Legal Workspace Poll Shows Law Firms Lacking in Cybersecurity and HIPAA Compliance Standards

Many law firms lack critical security measures that help ensure HIPAA compliance, according to a new poll from Legal Workspace, a leading provider of cloud-based work environments designed specifically for law firms.

The poll, conducted from November 2015 through January 2016, shows that only 13 percent of the 240 law firms had key technology and processes in place to support HIPAA compliance and provide secure environments. This includes items such as executed business associate agreements, email encryption, keeping and reviewing access logs and intrusion detection systems.

The poll targeted attorneys in law firms with practices that would most often fall under HIPAA regulations, including health care, elder law, insurance defense, insurance coverage, medical malpractice, personal injury and products liability.

Under the Health Insurance Portability and Accountability Act of 1996, the Omnibus Rule and the Health Information Technology for Economic and Clinical Health Act (HITECH), lawyers qualify as business associates if they handle any work that involves “protected health information” for covered entities under HIPAA. PHI includes items such as medical history or records, laboratory results and insurance information. The designation of business associate carries a whole host of obligations and compliance measures as well as serious penalties for failing to meet those standards.

“Clearly, the level of security currently enacted by these law firms must be elevated in order to protect each law firm from noncompliance and its clients’ valuable medical information,” said Joe Kelly, founder and CEO of Legal Workspace.

Vendor Roles in HIPAA Compliance

A majority of the polled law firms indicated that they had fundamental security processes in place with vendors to support HIPAA compliance.

Sixty percent indicated that they had executed business associate agreements with all vendors that have access to their systems. Fifty-eight percent said that their off-site backup providers follow HIPAA guidelines including instituting strong processes and technology around training, documentation and access to PHI.

“The vendor role in HIPAA compliance is an often overlooked area of concern from a security point of view. Does the technician troubleshooting your practice management solution have a signed business associate agreement with your firm? Does he/she have the correct training to ensure that HIPAA-related data is safely and appropriately accessed? These questions must be asked in order to ensure that all vendor access is HIPAA compliant,” commented Joe Kelly.

Reviewing and Controlling Access to PHI

While law firms are aware of the need to control access to PHI, only 48 percent of the 240 respondents said that they maintain and review logs of all personnel who access PHI. Slightly less than that – 46 percent – said that they maintain and review logs of PHI on remote devices to ensure the devices are properly erased or destroyed when no longer needed. That means more than half of the law firms polled are not taking a critical step in PHI security and could be in violation of HIPAA.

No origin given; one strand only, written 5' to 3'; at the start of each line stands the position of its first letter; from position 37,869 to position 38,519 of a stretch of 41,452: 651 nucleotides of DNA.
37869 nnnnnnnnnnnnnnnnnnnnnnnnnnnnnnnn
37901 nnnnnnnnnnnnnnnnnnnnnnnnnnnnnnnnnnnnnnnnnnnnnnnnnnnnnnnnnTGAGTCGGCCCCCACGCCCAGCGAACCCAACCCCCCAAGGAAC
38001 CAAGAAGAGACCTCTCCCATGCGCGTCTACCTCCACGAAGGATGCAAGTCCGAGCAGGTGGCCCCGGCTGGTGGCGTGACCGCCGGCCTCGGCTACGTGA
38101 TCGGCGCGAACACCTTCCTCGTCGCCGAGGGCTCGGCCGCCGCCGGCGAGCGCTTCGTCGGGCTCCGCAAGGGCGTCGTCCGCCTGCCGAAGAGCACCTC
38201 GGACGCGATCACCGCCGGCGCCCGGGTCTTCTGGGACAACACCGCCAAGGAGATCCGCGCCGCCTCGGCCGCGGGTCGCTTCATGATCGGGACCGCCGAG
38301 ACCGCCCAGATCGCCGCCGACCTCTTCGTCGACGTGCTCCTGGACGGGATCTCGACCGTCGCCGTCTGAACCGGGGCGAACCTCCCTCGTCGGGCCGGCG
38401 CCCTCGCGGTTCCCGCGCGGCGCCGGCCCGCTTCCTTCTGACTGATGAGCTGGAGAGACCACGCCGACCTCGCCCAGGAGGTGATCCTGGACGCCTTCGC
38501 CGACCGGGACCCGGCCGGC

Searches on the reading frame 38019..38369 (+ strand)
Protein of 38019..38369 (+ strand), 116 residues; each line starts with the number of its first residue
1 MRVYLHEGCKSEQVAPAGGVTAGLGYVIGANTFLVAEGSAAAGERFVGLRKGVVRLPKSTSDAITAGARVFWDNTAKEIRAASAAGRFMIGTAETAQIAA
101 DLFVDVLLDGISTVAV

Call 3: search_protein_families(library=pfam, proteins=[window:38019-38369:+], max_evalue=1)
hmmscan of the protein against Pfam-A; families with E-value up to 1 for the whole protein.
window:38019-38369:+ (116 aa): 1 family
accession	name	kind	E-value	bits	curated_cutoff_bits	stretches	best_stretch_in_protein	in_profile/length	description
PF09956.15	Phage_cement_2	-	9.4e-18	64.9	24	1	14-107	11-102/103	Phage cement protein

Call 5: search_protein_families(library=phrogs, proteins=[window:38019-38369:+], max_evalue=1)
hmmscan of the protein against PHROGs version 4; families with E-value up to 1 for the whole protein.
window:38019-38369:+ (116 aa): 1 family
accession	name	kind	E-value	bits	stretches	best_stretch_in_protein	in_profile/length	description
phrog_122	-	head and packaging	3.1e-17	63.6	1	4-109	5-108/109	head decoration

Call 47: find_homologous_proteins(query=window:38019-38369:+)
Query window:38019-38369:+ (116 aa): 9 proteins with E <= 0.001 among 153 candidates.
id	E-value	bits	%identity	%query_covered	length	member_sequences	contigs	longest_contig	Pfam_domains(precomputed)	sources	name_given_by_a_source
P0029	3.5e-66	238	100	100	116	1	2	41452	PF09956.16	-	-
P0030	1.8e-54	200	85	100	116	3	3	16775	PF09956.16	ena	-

“Creating, maintaining and reviewing logs are fundamental steps in monitoring ongoing HIPAA compliance. Difficulties arise with the amount of data available and the numerous ways attorneys can access that data, including via remote devices such as laptops, tablets or phones. All vulnerabilities must be addressed – especially on the mobile front – if law firms want to ensure continued compliance,” said Kelly.

Need to Enhance Cybersecurity

Less than half of the polled law firms have adopted key technologies that support an enhanced level of cybersecurity. Forty-five percent said that they have set up encryption for all email including the email server, while the remaining 55 percent said that they have not set it up or are not aware if it is set up. Likewise, 39 percent said they have implemented two-factor authentication, and 45 percent have an infrastructure that includes intrusion detection systems. However, this means a majority of the law firms polled may be lacking these elements that support a heightened level of cybersecurity.

“The technology normally associated with HIPAA compliance can often be viewed as a burden by law firms when it comes to research, budget and execution. The easiest path to HIPAA compliance from a technology perspective is often to work with providers that offer technology that meets HIPAA standards,” shared Kelly.

Legal Workspace will exhibit in booth number 423 during Legaltech New York, February 2-4. The media and attendees are invited to visit the booth for a demonstration of the Legal Workspace HIPAA Compliant Edition. The solution, the latest addition to the company’s product line which includes its secure standard edition, allows small and medium law firms considered business associates by the HIPAA Omnibus Final Rule to meet the necessary security regulations by offering a HIPAA Business Associate Agreement.

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